Tuesday, 19 April 2016

Movie Review: Million Dollar Baby (2004)


A superlative boxing drama, Million Dollar Baby is the story of a woman determined to box her way to a meaningful life, and the reluctant trainer who has to decide if he wants to help her get there.

Frankie Dunn (Clint Eastwood) is a grizzled elderly trainer and an expert cut man, now running a gym more derelict than most. His only friend and confidant is the equally old former boxer Eddie Dupris (Morgan Freeman), who lost an eye in his final fight (with Frankie in his corner) and is now reduced to the role of gym janitor. As a result, Frankie has developed a reputation for being too cautious in managing the careers of his fighters, and they tend to leave him for other managers when on the cusp of glory. Frankie is also estranged from his daughter, who returns all his letters unopened.

Maggie Fitzgerald (Hilary Swank) invites herself to the gym and starts pestering Frankie to train her. He wants nothing to do with training a woman, perceiving women's boxing as a passing fad. Maggie is from a white trash family and is nothing if not persistent, saving every penny from her waitressing job to buy better equipment. Frankie eventually relents and agrees to train her as long as she doesn't question any of his instructions. Together they start the long road to success, with unexpected outcomes.

Directed by Eastwood, written by Paul Haggis and narrated with soul by Freeman, Million Dollar Baby contains plenty of plot after Frankie finally agrees to work with Maggie. But it is not possible to reveal more of the narrative without spoiling the movie. Suffice to say that the drama extends to ecstasies and agonies rarely captured in screen sports stories, and the final 45 minutes takes a stunning twist towards a new realm that both shocks and captivates. This is a film that transcends its genre to touch the essence of the human spirit, with both Frankie and Maggie forced to confront what really matters and the definition of life itself.

Maggie's arc is the story of boxing, the sport an escape road from a wasted life of ruin, with the bonus offer of a potential shot at glory. Eastwood provides only snippets of Maggie's despicable family background, and it's enough to justify all her desire to do whatever it takes to escape her default status. Meanwhile plenty of texture is derived from the interaction between Frankie and Eddie, two veterans more than worn out by the battles of days past, but still unable to leave the sport behind.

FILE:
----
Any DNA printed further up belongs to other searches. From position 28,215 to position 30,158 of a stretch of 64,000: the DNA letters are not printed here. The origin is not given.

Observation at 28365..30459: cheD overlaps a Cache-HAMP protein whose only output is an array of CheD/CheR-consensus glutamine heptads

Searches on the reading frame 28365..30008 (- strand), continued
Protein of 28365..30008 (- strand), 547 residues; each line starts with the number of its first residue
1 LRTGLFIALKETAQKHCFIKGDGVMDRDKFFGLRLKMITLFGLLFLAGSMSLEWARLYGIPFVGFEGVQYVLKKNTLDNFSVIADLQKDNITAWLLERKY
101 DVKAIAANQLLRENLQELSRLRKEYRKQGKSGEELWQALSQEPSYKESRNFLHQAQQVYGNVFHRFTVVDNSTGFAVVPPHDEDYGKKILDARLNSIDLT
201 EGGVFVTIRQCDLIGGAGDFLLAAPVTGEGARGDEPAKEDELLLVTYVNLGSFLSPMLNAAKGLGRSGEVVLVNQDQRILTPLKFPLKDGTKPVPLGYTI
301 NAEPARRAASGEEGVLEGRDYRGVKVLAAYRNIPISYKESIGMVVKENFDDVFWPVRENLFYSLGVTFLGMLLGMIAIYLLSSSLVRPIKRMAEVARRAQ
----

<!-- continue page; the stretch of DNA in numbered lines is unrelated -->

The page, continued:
Frankie tries to fill the emptiness in his life by learning languages and reading refined literature. None of it helps. His oxygen is obtained ringside, living vicariously through every punch and feint, looking for opponent weaknesses and developing knock-out strategies for his fighters. Eddie is more grounded, still keeping his eye on the talent at the gym as he drags his janitorial buckets around, looking for the spark of talent that can be nurtured into a contender, and encouraging the no-hopers to at least dream big. The conversations between the two, about everything from the regrets of yesteryear to the holes in Eddie's socks, add enormous depth to the film.

Eddie's narration is almost poetic in its mystical reverence towards the sport of boxing, where everything seems backwards. Boxers step out to attack, step in to defend, use the right foot to push left and the left foot to veer right. Self protection is the basis for destroying an opponent, and boxers control their breathing in the most breathtaking moments. It's a sport where victory comes from pummeling an opponent but only within preset rules, and one life can change for the better when another life lies in agony, face down on the canvas.

And the film has the old-fashioned patience of a 15 round bout going the distance. Eastwood allows himself a running time of 132 minutes, and plenty of scenes add in the necessary shadings to flesh out Frankie, Eddie and Maggie into deeply affecting characters. Eastwood, Swank and Freeman create unforgettable and imperfect people, all three stubborn enough to withstand the rigours of the sport, and all three full of individual warts, passion, heroism and perseverance.

Million Dollar Baby avoids anything that looks glamorous. Even Maggie's higher profile fights exude the ambiance of a sport struggling for relevance, and most of her lower rung bouts are little more than sideshows in local gymnasia. There is finally money to be made at an inordinately high cost. Frankie and Maggie confront the risks and rewards together, and find both to be more than they could have ever imagined.






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